Seizures after decompressive hemicraniectomy for ischaemic stroke

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The risk of seizures after malignant middle cerebral artery (MCA) infarction with decompressive hemicraniectomy (DHC) is uncertain. Also unknown is how this complication influences survivors’ recovery and quality of life.


We retrospectively reviewed medical charts of all patients admitted to Harborview Medical Center between 1 January 2002 and 31 June 2011 for space-occupying MCA ischaemic stroke and who underwent DHC. Survivors and their surrogates were invited to participate in a telephone or in-person interview.


Fifty-five patients were followed for a median of 311 days (IQR 134–727). Twenty-seven patients (49%) had seizures, 25 (45%) developed epilepsy and 21 (38%) achieved moderate disability or better (modified Rankin Scale score ≤3) by 1 year after stroke onset. The only factor significantly associated with seizure occurrence was male gender. Median time from stroke to first seizure was 222 days, with a cluster of first seizures within weeks after cranioplasty; only two of the first seizures occurred right around the time of stroke onset. Follow-up time was significantly longer for patients with seizures (605 days, IQR 297–882) than for those without (221 days, IQR 104–335). Of the 20 patients interviewed, 12 achieved moderate disability or better, 15 experienced a seizure with 6 indicating the seizure was a major drawback. Regardless, all 20 would have chosen DHC again.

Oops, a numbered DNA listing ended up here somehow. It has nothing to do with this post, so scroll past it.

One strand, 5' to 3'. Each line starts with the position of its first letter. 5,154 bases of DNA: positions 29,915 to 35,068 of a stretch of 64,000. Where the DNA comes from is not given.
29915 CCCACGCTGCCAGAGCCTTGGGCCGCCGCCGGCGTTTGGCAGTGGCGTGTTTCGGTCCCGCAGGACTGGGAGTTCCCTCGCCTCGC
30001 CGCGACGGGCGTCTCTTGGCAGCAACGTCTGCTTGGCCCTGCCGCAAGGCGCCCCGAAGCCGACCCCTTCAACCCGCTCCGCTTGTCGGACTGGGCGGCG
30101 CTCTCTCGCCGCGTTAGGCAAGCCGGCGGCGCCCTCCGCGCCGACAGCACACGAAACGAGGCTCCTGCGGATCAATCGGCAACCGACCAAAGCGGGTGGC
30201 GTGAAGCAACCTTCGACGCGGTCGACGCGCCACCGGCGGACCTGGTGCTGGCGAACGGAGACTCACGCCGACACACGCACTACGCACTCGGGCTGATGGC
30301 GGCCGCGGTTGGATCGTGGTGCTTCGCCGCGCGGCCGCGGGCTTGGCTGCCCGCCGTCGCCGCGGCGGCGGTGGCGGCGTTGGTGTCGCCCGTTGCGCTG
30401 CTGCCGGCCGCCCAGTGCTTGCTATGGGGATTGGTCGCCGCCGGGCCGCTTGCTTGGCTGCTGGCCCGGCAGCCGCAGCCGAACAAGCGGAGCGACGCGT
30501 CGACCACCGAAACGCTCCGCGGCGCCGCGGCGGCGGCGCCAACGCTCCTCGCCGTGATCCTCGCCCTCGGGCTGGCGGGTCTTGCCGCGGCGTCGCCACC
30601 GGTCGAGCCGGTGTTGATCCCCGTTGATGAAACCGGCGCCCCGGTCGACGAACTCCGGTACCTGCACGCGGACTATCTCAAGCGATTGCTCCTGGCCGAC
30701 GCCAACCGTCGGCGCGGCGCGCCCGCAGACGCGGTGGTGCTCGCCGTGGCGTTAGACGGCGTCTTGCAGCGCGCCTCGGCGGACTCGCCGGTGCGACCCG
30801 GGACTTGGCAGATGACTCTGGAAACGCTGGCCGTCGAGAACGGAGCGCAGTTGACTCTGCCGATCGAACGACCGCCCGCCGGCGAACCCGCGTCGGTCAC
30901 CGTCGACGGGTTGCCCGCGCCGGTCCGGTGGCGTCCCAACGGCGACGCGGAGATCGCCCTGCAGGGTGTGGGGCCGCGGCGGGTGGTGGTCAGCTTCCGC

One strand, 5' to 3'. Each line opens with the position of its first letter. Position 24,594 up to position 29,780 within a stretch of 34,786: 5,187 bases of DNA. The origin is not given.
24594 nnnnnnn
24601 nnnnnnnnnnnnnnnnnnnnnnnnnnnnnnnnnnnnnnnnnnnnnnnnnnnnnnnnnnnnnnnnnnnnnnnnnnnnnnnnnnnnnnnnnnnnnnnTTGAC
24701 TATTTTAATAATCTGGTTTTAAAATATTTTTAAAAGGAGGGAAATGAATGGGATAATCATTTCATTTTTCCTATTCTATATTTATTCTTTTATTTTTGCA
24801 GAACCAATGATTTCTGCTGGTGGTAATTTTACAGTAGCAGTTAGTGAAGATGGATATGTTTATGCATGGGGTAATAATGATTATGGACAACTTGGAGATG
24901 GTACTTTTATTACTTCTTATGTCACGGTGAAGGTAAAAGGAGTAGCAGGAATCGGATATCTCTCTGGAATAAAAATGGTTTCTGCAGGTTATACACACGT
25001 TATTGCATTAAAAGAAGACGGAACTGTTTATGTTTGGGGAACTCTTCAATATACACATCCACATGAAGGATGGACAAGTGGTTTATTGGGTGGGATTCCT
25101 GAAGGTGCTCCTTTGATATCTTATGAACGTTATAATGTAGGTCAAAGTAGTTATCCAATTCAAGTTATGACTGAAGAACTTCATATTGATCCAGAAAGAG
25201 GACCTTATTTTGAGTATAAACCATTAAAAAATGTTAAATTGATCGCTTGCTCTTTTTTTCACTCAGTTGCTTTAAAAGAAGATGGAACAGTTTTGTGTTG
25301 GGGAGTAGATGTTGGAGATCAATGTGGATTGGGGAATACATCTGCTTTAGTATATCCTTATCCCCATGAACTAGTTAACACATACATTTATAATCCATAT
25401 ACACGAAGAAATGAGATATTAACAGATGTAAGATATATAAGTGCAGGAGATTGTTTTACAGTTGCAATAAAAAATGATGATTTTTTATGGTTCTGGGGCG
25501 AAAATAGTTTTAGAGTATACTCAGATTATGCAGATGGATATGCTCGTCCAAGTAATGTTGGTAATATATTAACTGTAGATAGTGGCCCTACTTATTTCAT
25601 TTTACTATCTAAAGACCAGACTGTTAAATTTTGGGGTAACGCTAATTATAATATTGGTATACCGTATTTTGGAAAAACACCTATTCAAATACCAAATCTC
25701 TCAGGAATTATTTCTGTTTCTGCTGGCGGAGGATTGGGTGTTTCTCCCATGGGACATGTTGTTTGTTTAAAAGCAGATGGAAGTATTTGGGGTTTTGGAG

In this case series, patients were at high risk of developing seizures after malignant MCA stroke with DHC, especially after cranioplasty. Assuming these findings are replicated, means should be sought to reduce the occurrence of this complication.

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